US consumers are finding it increasingly difficult for their incomes to comfortably cover all expenses. This could mean that some will be unable to repay their debts, according to a UBS report.
As many as 44% of consumers said their incomes don’t cover expenses, up from a year ago and an above average reading, according to the report. In addition, 40% said they had a problem getting a credit card or applying for a student loan default, up 3% from last year.
According to Matthew Mish of UBS, credit trends are worrisome, particularly in unsecured loan markets as the “lower-tier consumer comes under further pressure with lending standards tightening, delinquencies rising, and interest rates near peak levels.”
The report shows that as macroeconomic trends deteriorate, they’re starting to impact the US consumer. That could be a problem for the economy, as household spending accounts for roughly 70% of GDP growth. As the trade war rages on, it’s seeping into consumer sentiment, which is the lowest it’s been in nine months. In addition, even though the unemployment number has ticked down, wage growth has slowed, putting additional pressure on consumers.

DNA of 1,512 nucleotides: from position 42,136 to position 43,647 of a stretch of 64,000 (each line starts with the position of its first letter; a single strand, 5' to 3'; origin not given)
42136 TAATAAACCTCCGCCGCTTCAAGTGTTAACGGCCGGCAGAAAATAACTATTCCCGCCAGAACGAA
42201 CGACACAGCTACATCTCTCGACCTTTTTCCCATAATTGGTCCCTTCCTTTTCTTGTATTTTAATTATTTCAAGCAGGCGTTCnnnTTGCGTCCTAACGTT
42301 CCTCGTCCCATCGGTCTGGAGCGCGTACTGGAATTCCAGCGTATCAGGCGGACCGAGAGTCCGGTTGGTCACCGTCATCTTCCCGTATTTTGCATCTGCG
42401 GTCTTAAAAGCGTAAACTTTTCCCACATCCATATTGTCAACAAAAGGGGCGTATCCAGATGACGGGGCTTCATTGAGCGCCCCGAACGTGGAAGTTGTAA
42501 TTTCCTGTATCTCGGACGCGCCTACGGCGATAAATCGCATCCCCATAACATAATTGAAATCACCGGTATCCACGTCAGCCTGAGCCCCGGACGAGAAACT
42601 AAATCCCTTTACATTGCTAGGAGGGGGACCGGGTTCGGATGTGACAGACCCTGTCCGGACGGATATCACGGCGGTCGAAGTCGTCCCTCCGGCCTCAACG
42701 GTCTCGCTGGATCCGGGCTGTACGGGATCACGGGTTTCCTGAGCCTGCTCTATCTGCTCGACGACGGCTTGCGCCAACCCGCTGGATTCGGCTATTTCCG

The report showed that consumers are feeling the pressure in applying for loans such as credit cards and home mortgages. A total of 75% said it would be easy to get a home loan, down 6% on the year and the lowest level since 2014.
There are also signs that a tightening credit market is leading consumers to falsify parts of their loan applications. The number of those who say their mortgage applications aren’t completely accurate has increased by 2% to 21%.
While the deteriorating consumer finance trends are troubling, they don’t necessarily point to the end of the consumer credit cycle. UBS’s consumer health indicator, which includes finance criteria along with other economic data, stands at 0.1 after the third quarter. Before the 2007 and 2001 recessions, the indicator read 0.7 – a higher score generally means lower consumer health.
Still, economic pressure is adding stress for consumers, lower income ones — 69% said they’re stressed because of their expense coverage situation, while 39% of middle income respondents and 26% of high income consumers said the same.